- May 15th, 2019
- Category: Article
Artificial intelligence is driving better cooling for critical EV components
The growing adoption of electric vehicles (EV) coupled with commercial demands is spurring the development of more powerful and long-lasting batteries. Between faster charging time, longer range, lower cost, and safety, the evolution of EV batteries is hot – in a both a literal and figurative sense. EV manufacturers must surmount the cooling barrier to achieve their goals, which means finding cooling solutions that account for thermal efficiency, temperature uniformity, size, weight, and cost. Similar cooling needs ring true for e-motors, as more power is making its way into the electric space, fast. In their pursuit, many cooling techniques have been explored, including air cooling, liquid cooling, and phase change materials, with liquid cooling claiming the title as today’s solution of choice for both EV batteries and e-motors as per its performance to weight and size ratio.
Diabatix is responding to today’s EV cooling challenges with an innovative approach to thermal design. By leveraging artificial intelligence in our thermal design process, we have discovered that the key to high performance cooling is in the harmonious collaboration between man and machine.
“By using AI in our generative thermal design approach, we are able to create and simulate thousands of iterations of a design in a matter of days, fully autonomously. To fully grasp the scale and speed at play here, in the time it takes a thermal engineer to create one design, we’ve already created 1 000. Think of it this way, our artificial intelligence only stops designing once its reached the optimal thermal solution”, says Diabatix CEO, Lieven Vervecken.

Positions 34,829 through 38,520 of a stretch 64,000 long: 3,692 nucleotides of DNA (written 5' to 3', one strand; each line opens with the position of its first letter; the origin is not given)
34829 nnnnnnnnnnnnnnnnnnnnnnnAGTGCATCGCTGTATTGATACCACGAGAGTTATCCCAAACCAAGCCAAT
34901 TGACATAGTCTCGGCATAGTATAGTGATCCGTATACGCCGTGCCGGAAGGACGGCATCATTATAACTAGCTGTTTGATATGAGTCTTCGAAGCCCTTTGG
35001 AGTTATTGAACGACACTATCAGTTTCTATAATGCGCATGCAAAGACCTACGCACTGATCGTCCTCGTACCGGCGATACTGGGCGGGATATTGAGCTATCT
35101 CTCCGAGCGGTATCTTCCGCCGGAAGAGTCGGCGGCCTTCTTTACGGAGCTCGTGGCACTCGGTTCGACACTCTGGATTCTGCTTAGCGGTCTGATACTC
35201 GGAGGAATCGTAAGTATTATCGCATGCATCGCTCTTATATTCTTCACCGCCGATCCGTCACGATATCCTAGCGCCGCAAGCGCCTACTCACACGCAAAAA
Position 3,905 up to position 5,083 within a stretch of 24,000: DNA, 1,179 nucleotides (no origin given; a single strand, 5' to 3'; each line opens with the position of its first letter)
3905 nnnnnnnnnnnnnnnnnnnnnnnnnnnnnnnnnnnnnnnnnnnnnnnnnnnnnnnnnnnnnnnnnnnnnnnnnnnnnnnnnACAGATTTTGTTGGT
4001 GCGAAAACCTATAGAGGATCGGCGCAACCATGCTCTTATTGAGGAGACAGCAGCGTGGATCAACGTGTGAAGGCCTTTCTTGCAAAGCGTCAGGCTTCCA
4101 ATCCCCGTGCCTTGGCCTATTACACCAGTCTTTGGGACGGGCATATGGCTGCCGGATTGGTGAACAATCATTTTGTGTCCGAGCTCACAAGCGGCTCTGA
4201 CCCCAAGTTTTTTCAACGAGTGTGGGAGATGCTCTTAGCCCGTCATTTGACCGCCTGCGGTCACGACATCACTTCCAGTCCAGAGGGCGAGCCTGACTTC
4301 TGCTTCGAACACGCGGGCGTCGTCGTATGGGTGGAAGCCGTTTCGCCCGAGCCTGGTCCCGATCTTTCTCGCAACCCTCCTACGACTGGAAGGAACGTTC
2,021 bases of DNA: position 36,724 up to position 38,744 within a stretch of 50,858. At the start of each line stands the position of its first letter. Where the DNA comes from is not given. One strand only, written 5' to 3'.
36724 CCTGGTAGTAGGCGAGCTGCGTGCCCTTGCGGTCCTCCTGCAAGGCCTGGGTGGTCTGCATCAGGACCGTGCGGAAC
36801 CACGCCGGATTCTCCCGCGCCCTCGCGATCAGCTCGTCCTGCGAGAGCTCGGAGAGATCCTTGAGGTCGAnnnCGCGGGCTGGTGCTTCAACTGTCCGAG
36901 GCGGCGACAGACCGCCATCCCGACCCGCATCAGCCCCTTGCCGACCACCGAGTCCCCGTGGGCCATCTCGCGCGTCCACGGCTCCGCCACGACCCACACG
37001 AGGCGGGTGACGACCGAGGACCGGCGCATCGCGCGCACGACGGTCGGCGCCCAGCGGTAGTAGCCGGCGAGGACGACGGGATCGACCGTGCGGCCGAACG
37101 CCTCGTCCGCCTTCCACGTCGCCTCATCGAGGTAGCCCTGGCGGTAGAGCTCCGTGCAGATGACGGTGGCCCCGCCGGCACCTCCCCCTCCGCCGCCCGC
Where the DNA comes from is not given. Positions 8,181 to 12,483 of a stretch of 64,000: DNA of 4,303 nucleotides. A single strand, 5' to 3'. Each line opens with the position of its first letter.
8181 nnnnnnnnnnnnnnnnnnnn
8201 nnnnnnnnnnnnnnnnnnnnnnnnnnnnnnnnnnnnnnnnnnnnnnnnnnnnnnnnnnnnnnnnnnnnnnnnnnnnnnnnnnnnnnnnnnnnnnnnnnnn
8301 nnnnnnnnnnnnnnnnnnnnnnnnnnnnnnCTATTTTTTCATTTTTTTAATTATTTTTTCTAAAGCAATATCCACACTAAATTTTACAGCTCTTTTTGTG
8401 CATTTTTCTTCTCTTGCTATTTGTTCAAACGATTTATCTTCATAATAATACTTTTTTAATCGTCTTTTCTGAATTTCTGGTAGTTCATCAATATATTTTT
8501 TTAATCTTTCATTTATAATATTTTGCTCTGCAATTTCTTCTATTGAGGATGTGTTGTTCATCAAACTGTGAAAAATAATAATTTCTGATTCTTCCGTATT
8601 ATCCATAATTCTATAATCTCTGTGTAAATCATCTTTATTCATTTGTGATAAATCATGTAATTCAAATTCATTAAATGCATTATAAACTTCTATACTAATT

For EVs, Diabatix has experience designing cooling solutions for e-motors and high energy dense batteries. In this piece, three of our high performance design examples for EV cooling will be presented. One will cover e-motor cooling, and the other two focus in on high energy dense battery cooling.
Cooler, more powerful e-motors
In addition to working with multiple OEMs, Diabatix is one of the main partners for the development of the Team Delft University of Technology race car, where we developed an e-motor cooling jacket. In terms of thermal efficiency, which is one of the most important facets of e-motor cooling, our cooling jacket reduced motor temperatures by 21% and battery power drain by 80%.
Jelle Vanton, an AI engineer at Diabatix, worked on the development of the highly performant cooling jacket. “Thermal efficiency is a very important factor in the design of an electric motor. In most cases, it’s the most important factor. The more efficient a motor is cooled, the more efficient the motor will run. If the temperature of the copper windings rises, the resistance of the windings increases and the efficiency decreases. The bearings and the lubrication are also negatively affected by high operating temperatures. Maintaining low temperatures results in a long and powerful life of an electric motor”, states Vanton.